Twelve Tribes defends use of sticks to discipline children
Child and Family Services says it’s looking into allegations children might be abused
A Winnipeg religious group called Twelve Tribes is defending the way it physically disciplines children, using a type of stick.
Manitoba’s child welfare authorities said they are looking into the group after CBC’s story earlier this week.
The group’s spokesperson, Maurice Welch, said the law interferes with parental authority.
But a Winnipeg man who counted some of the community’s members as friends is also raising concern about the group.
Michael Welch (no direct relation to Maurice Welch) became concerned about similar allegations and joined the group undercover last summer to investigate for himself.
Michael Welch said he lived with the group for more than six weeks in Winnipeg’s Armstrong’s Point neighbourhood.
He said while he knew he was deceiving them by not telling them he was trying to learn the truth about how they treat their children, he felt he owed it to his friends in the group to find out.
“If the allegations … were true, then I owed it to Stephanie [his friend], her children and anyone else who may have entered this arena to ascertain the truth,” he wrote in an opinion piece for CBC.
Sticks easy to find in living quarters
Welch said it didn’t take long to find the instruments the group’s critics allege were used on children.
“That very first evening I managed to find five of the rods that were described by ex-members. They are slender wooden sticks roughly 60 centimetres long. I found one above a cabinet in the main floor washroom, one in the classroom they turned into a guest bedroom for me, and three in the basement,” he said.
He said he found 20 rods over the course of his stay.
Welch said while the people were kind to him and he never saw children being disciplined with the sticks first hand, he is sure it was happening.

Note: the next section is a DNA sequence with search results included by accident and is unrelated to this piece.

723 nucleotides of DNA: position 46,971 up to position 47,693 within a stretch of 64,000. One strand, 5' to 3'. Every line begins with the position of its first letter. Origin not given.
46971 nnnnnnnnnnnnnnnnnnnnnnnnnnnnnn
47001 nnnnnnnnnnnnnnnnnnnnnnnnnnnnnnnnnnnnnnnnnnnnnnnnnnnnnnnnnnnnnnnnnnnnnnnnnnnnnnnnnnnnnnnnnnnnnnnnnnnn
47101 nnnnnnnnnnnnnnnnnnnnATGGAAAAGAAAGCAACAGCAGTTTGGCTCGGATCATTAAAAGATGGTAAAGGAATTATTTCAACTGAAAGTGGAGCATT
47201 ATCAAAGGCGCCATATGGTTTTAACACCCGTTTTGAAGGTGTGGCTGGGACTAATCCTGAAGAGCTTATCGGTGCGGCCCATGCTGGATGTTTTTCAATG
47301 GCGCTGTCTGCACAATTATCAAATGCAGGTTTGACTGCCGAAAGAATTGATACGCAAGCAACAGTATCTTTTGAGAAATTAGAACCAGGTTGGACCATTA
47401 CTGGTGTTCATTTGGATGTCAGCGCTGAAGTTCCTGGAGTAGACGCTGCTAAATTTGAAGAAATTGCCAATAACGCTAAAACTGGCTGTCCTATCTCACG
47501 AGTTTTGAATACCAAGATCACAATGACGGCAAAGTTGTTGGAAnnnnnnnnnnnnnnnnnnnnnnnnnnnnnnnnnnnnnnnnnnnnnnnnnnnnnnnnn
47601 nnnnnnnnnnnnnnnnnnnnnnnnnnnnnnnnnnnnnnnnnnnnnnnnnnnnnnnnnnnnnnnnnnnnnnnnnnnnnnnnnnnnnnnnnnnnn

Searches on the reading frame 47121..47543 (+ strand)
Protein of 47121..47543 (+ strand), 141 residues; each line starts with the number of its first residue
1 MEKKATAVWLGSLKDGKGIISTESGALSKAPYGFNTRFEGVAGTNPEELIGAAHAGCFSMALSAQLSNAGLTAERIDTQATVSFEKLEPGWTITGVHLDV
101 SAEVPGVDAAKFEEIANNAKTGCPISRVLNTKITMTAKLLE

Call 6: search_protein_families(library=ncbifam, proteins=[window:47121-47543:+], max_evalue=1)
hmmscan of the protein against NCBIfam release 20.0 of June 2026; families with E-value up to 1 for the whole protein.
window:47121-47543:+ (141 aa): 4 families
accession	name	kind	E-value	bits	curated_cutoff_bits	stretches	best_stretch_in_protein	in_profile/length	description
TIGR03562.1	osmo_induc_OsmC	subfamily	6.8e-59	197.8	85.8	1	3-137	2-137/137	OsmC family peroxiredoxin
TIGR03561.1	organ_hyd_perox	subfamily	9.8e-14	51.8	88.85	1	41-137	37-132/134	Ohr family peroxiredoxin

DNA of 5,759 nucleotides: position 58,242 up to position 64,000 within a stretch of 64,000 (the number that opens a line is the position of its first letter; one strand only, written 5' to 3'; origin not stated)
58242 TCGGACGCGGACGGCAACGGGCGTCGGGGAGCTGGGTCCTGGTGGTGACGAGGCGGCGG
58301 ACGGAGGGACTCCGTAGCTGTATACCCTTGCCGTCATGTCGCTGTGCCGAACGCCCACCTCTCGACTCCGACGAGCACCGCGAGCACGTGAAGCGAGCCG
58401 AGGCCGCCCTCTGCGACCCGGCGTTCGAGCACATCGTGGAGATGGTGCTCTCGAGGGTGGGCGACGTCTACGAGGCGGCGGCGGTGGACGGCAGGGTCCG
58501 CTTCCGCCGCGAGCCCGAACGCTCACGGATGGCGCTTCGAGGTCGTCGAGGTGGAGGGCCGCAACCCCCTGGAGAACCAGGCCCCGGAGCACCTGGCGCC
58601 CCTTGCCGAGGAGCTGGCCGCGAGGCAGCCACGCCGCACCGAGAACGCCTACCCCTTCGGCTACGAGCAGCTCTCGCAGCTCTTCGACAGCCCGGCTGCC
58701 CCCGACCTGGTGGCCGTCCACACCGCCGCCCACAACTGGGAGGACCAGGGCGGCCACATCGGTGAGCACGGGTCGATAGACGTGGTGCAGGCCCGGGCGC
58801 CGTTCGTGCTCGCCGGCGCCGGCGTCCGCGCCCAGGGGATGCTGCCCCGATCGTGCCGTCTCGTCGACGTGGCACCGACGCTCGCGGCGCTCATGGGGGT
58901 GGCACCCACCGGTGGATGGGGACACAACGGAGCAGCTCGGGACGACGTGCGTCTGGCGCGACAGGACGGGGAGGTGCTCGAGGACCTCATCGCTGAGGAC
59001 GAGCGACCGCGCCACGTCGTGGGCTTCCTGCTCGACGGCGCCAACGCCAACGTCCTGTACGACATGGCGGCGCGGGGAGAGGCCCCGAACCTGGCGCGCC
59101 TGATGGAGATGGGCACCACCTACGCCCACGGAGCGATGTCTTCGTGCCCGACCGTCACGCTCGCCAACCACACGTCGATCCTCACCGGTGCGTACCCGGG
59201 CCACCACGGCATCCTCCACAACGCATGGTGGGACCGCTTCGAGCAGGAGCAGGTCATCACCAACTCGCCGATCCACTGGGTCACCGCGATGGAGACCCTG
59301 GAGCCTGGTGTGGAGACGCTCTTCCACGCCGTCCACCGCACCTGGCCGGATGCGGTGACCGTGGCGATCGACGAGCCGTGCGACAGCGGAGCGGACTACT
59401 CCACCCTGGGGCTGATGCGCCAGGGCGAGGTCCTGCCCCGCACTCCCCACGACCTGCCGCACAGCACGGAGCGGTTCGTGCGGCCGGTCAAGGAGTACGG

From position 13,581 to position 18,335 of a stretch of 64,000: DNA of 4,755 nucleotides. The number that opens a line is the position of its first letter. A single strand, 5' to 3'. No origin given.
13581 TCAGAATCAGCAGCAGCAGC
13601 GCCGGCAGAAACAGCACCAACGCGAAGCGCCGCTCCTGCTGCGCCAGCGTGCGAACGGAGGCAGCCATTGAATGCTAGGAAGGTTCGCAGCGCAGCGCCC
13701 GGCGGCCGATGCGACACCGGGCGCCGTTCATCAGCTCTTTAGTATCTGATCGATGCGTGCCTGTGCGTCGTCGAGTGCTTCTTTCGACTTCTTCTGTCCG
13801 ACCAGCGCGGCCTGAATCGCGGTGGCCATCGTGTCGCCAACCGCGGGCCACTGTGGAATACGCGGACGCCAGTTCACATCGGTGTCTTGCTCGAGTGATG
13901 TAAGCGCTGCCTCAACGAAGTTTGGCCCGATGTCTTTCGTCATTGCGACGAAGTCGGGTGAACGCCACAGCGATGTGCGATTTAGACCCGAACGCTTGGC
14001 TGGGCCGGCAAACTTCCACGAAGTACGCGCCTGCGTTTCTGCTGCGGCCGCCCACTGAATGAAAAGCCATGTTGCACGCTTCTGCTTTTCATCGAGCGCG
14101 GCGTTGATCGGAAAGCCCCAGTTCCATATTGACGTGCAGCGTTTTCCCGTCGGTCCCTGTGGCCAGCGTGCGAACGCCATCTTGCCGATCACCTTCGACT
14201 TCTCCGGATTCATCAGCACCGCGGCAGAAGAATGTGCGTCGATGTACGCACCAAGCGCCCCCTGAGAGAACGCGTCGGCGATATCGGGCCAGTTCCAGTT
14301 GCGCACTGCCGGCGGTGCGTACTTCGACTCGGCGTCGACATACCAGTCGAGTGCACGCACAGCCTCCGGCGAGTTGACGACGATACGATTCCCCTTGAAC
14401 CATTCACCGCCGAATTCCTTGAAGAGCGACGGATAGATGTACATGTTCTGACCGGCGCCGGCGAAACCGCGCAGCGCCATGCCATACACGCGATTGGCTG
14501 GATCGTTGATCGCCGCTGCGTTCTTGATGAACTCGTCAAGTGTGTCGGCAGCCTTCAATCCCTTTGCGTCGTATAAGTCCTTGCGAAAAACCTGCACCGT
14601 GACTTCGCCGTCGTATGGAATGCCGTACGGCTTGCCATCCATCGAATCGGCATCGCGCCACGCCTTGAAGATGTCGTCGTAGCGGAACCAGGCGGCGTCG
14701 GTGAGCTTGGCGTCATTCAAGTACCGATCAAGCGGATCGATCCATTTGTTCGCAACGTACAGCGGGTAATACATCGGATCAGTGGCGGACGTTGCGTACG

“Tribe members have admitted to me that spanking takes place,” he wrote. “I came close on two occasions to catching them in the act, both times at the shop [on Des Meurons Street].”
In an interview with CBC on Wednesday, Michael Welch maintained the children and adults in the insular community are at risk.
“The kids seem very closed off from the wider world, so if there was something happening in the community I’m not necessarily satisfied that it would be dealt with in a responsible way,” he said. “There’s a risk to children and to adults.”
Group numbers about 70 people in Winnipeg
The sect which has been around some 50 years, has about 70 members in Winnipeg, 20 of whom are children.
They live in two homes in Armstrong’s Point and they own in a farm outside of Winnipeg as well as a shop on Des Meurons Street.
On Wednesday, the group declined to do another video taped interview, but did speak with CBC by phone.
Maurice Welch was asked about whether he realized the group could be breaking the law by disciplining children with a stick.
“We are aware of that,” he said. “But we are basing on what we do on the word of God. And the scriptures make it very clear.”
Welch said Twelve Tribes welcomes Child and Family Services investigation.
Welch maintains the group answers to a higher authority and has no plans to stop using rods to on its children.